As we all continue to process the events surrounding George Floyd’s murder it is important to continue to pull empathy into the conversation. My wife and I got a chance to attend a protest starting in Brooklyn making its way to City Hall in Manhattan. The entirety of the protest was peaceful, with people of all ages leading chants as well. If we ever needed to stop, we would put our hands up. Cars would honk their horns in support of the march and we were led across the Brooklyn bridge to join up at City Hall with another protest that walked down from Times Square. Once joined, there were a few words of encouragement to continue to keep the energy high.

Then they asked us to take a knee for 8 minutes and 46 seconds. It was roughly 85 degrees outside and the sun was still nearly overhead. Without hesitation, the group took a knee. Some sat, others crouched, everyone doing what they could to show support. You could see the faces of discomfort as the pain of kneeling began to set in. After four minutes others began to switch knees or begin to sit. I managed to make it five minutes before I had to switch my stance to the other knee. Having to reflect with the addition of physical pain can create a new perspective accompanied with new questions. Try it out. Time yourself as you kneel on the street or sidewalk. Doing it can be quite a task, then remember you would have a neck under your knee. All of a sudden, that “cushion” can allow you to stay in that position as long as needed.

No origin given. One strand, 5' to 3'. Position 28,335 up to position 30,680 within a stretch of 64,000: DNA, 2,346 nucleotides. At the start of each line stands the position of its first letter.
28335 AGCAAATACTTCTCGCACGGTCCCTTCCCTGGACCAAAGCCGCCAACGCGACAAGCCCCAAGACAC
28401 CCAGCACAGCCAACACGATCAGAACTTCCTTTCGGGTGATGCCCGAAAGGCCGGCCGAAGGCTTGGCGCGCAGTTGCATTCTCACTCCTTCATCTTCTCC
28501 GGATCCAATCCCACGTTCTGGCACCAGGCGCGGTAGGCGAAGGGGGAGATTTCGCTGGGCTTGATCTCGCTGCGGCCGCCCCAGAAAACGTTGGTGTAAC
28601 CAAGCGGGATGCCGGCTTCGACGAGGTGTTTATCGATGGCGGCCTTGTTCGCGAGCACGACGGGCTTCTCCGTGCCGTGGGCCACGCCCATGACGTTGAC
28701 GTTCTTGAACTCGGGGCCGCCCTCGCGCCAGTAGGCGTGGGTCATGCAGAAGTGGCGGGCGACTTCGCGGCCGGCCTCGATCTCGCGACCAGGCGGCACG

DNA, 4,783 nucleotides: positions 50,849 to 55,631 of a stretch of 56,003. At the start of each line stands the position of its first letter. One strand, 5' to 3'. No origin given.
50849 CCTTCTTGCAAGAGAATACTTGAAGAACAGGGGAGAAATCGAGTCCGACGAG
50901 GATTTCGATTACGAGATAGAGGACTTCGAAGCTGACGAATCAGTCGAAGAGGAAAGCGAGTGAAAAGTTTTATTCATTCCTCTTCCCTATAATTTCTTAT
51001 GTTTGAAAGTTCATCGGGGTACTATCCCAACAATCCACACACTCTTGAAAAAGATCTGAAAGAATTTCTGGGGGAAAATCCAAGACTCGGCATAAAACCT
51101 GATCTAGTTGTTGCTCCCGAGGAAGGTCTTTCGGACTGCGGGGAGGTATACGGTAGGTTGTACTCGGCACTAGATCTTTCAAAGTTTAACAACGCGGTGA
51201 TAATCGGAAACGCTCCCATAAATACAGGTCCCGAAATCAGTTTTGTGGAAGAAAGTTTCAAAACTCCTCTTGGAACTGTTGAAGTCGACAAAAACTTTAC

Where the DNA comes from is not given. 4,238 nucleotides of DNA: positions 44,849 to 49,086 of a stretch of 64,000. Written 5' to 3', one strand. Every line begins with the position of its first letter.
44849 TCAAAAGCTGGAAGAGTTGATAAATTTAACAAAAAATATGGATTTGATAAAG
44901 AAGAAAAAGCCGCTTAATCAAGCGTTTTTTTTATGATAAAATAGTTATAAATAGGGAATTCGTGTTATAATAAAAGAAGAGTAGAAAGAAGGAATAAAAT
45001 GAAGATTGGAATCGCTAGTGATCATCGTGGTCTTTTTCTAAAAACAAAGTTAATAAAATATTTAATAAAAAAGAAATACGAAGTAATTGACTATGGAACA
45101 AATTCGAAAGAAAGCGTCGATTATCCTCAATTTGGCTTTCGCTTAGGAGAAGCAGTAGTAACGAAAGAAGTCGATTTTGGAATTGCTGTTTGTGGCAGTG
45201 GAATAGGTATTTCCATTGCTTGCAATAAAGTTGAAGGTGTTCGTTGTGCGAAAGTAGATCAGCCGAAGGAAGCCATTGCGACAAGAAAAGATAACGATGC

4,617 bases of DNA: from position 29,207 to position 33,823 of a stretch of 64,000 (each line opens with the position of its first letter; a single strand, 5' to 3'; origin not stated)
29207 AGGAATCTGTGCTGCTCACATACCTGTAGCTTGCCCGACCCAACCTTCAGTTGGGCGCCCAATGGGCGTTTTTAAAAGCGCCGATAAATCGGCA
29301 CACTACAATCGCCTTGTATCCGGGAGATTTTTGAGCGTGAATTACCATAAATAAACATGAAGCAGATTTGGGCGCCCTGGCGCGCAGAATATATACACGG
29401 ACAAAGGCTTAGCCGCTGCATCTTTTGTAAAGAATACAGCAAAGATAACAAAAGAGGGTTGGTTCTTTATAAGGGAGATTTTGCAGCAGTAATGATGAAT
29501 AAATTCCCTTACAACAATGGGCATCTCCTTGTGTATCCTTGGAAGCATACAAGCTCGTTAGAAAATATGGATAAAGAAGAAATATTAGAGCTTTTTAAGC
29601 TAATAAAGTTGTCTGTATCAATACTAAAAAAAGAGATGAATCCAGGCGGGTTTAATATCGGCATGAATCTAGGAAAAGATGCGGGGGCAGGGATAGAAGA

Eight minutes is a slow death and a long time to think about the action taking place as you are taking a life. I can only hope we all continue to think about how eight minutes can change our own lives, whether it be reading a small passage, writing a tweet of support, watching a video, or even having a brief conversation, there are many ways we can make a difference, small or large.

We owe ourselves that much.

One thought on “8:46

  1. Powerful lens into the small sacrifices we make on our way to understanding, in order to drive change. Beautifully written!


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